Biologic Medications for AERD (Samter's Triad)
This area of research has seen an explosion of activity in the past several years. Biologic drugs are administered by injection, usually once every 2 to 8 weeks. Biologic medications are designed to inhibit specific components of the immune system that play crucial roles in fueling inflammation.
Aspirin Exacerbated Respiratory Disease is difficult to control with conventional treatments. These new biologic drugs offer hope to AERD (Samter's Triad) patients who haven't found relief from other medications. Most of these medications are currently only approved by the FDA for the treatment of severe asthma, but Dupixent (dupilumab) has been approved for the treatment of nasal polyps. Biologic medications can be difficult to get approved for. Your blood work may need to demonstrate that you meet certain criteria (such as high enough eosinophil levels). In addition to this, biologic medications are expensive. If you are approved for one of these medications and need help paying for it, many of the drug manufacturers do have prescription assistance plans.
The most commonly prescribed biologics for AERD are discussed in detail below, but numerous others are in development. It is expected that several new medications of this class will be available within the next few years.
Omalizumab (Xolair) works by blocking IgE (immunoglobulin E), a substance made by the body that plays a key role in the allergic response. Xolair is approved by the FDA for the treatment of inadequately controlled moderate-to-severe asthma. One study found that Xolair may also be helpful in the treatment of nasal polyps. There is even some limited research and case reports which suggest that Xolair may reduce or eliminate reactions to aspirin and NSAIDs in some AERD (Samter's Triad) patients, but more research in this area is needed. Xolair has also been found to reduce or eliminate respiratory reactions during aspirin desensitization.
Research on Omalizumab (Xolair)
Mepolizumab is an anti-interleukin-5 monoclonal antibody. Nucala is approved by the FDA for the treatment of severe asthma in patients 12 years or older and with an eosinophilic phenotype. Nucala is recommended for those with asthma that is not able to be controlled with inhaled steroid medications. A recent study found that Nucala reduced the need for sinus surgery in patients with severe nasal polyps. Research done at Brigham & Women's found that Nucala reduced sinus symptoms, including anosmia and congestion, in AERD patients. A 2017 study found that serious adverse reactions to Nucala are rare. Of 1,300 patients taking Nucala for severe eosinophilic asthma, only 2 serious adverse events were reported (asthma exacerbations). Nucala is taken every 4 weeks.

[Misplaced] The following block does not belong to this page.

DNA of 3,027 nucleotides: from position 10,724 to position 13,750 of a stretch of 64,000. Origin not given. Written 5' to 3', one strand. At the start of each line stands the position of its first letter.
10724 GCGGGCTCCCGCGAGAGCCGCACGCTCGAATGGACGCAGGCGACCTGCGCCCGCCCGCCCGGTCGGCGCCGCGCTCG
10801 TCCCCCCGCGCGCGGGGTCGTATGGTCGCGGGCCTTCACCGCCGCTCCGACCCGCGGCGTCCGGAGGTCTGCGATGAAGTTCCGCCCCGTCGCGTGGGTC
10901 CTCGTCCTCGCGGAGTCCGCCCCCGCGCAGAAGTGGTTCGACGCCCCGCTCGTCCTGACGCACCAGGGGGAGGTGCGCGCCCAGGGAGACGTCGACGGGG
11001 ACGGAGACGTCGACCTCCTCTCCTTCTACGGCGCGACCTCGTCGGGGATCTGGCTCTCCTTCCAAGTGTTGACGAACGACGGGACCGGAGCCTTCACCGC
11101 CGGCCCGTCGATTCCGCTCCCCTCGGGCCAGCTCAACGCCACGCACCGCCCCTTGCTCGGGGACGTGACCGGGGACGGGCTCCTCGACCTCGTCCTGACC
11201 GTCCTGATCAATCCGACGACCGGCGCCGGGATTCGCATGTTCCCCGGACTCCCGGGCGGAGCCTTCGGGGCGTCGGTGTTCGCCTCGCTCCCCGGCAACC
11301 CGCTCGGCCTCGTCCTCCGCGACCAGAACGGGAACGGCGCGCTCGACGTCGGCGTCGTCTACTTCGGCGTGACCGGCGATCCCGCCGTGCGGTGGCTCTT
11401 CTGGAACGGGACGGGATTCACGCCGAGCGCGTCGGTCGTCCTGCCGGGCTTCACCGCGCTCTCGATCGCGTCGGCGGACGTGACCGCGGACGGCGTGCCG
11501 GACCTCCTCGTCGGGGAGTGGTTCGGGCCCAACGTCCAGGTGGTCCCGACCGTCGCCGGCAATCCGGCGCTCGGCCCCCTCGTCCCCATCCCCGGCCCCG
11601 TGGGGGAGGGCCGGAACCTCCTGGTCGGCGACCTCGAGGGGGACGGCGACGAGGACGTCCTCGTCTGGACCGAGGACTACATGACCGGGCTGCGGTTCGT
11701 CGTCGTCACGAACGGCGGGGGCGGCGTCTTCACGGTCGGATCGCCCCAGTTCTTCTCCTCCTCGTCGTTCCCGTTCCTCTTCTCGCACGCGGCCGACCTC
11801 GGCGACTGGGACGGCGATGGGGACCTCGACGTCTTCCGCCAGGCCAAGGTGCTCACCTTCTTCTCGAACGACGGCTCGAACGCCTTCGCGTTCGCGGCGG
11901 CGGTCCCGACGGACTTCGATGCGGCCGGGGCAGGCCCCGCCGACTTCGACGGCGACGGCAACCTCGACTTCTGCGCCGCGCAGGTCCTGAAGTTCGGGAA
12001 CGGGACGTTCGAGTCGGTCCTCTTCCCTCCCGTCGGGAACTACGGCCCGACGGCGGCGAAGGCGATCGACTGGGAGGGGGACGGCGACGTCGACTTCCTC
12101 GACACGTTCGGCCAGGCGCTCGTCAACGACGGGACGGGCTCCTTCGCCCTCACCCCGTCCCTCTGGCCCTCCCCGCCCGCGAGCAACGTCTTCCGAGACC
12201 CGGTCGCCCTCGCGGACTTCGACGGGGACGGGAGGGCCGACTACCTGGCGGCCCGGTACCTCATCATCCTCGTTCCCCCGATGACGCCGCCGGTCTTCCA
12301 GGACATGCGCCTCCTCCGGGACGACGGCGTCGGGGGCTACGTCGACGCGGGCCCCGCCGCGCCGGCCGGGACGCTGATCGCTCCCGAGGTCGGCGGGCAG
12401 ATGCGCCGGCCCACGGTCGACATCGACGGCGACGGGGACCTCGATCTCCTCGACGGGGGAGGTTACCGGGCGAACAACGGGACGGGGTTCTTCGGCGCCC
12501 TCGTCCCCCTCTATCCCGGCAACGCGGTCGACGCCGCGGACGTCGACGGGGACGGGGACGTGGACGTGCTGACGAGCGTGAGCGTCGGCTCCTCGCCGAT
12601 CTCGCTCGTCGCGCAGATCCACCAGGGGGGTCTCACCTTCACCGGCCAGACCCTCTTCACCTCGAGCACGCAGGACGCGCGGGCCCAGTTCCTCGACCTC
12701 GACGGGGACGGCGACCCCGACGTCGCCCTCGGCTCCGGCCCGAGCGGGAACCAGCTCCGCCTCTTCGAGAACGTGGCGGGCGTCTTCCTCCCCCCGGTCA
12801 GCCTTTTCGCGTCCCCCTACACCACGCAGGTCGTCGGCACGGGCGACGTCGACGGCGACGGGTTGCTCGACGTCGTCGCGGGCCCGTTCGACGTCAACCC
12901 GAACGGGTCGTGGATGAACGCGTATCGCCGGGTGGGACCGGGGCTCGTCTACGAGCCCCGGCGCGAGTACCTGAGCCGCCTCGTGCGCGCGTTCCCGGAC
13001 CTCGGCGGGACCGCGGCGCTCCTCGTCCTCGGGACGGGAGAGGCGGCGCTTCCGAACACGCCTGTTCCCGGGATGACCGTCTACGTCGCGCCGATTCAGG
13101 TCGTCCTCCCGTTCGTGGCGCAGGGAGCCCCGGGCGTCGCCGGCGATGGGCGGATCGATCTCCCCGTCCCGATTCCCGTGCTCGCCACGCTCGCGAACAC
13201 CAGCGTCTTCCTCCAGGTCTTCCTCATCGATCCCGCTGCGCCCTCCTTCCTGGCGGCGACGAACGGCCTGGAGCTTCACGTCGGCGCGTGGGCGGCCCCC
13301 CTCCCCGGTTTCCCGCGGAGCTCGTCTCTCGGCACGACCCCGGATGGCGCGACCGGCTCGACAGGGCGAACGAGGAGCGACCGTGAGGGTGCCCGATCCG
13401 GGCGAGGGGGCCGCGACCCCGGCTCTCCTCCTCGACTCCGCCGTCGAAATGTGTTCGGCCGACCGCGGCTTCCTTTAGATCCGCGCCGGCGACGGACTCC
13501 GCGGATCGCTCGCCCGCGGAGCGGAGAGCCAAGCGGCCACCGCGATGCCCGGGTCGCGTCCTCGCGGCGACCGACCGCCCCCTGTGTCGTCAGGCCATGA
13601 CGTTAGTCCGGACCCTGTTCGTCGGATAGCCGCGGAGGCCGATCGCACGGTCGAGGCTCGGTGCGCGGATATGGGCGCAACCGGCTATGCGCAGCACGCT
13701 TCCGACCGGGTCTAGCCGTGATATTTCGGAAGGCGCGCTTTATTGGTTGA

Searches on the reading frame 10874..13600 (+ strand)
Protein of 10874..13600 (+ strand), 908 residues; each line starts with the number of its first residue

Research on Mepolizumab (Nucala)
Reslizumab (Cinqair) is another anti-interleukin-5 antibody. Cinqair has been shown to reduce the number of asthma exacerbations and improve lung function in patients with eosinophilic asthma. The FDA has approved reslizumab (Cinqair) for patients aged 18 years and older who have a history of severe asthma attacks despite other treatments. Again, there is research suggesting that Cinqair may be helpful in the treatment of nasal polyps. Cinqair is taken every 4 weeks.
Research on Reslizumab (Cinqair)
Fasenra (benralizumab) is approved in the US for the treatment of severe eosinophilic asthma. Like Nucala and Cinqair, it is an anti-IL5 antibody. It hasn't been studied in AERD patients specifically, but it has been shown to be effective for the type of asthma that AERD patients suffer from. It is currently being studied for nasal polyps. Fasenra has been shown to rapidly deplete eosinophil levels, reduce oral steroid use, and reduce the occurrence of severe asthma attacks. Fasenra is the only biologic medication currently available for asthma that has an 8 week dosing schedule, which may make it more convenient for patients.
Research on Benralizumab (Fasenra)
Dupixent is approved for the treatment of moderate to severe asthma and also for nasal polyps. Dupixent is an IL-4 and IL-13 monoclonal antibody. This medication has also shown promising results for the treatment of nasal polyps and has even been shown to improve smell function. Dupilumab is approved for home administration after proper training.
Research on Dupilumab (Dupixent)
Risks of Biologic Medications
The most common side effect seen with biologics is pain and rash at the injection site. Biologic therapy may pose some increased risk of infections and other diseases. While taking biologic medications patients should not receive live vaccines.
There is a small risk of anaphylaxis with administration of biologic medications. In regard to Xolair, it has been reported that this risk is greater in patients with a prior history of anaphylaxis (unrelated to omalizumab use). Such reactions were observed most often during the first 3 doses, but can occur at any point during treatment. It is recommended that patients be observed when first administered Xolair, and also that they receive self-injectable epinephrine (EpiPen) for use if needed.
An expert panel discusses the use of biologic medications in asthma and how these treatments will be used to treat sinus disease in the near future.
Dr. Joseph Han discusses the recent positive phase III results on the treatment of nasal polyps with Dupixent (dupilumab).
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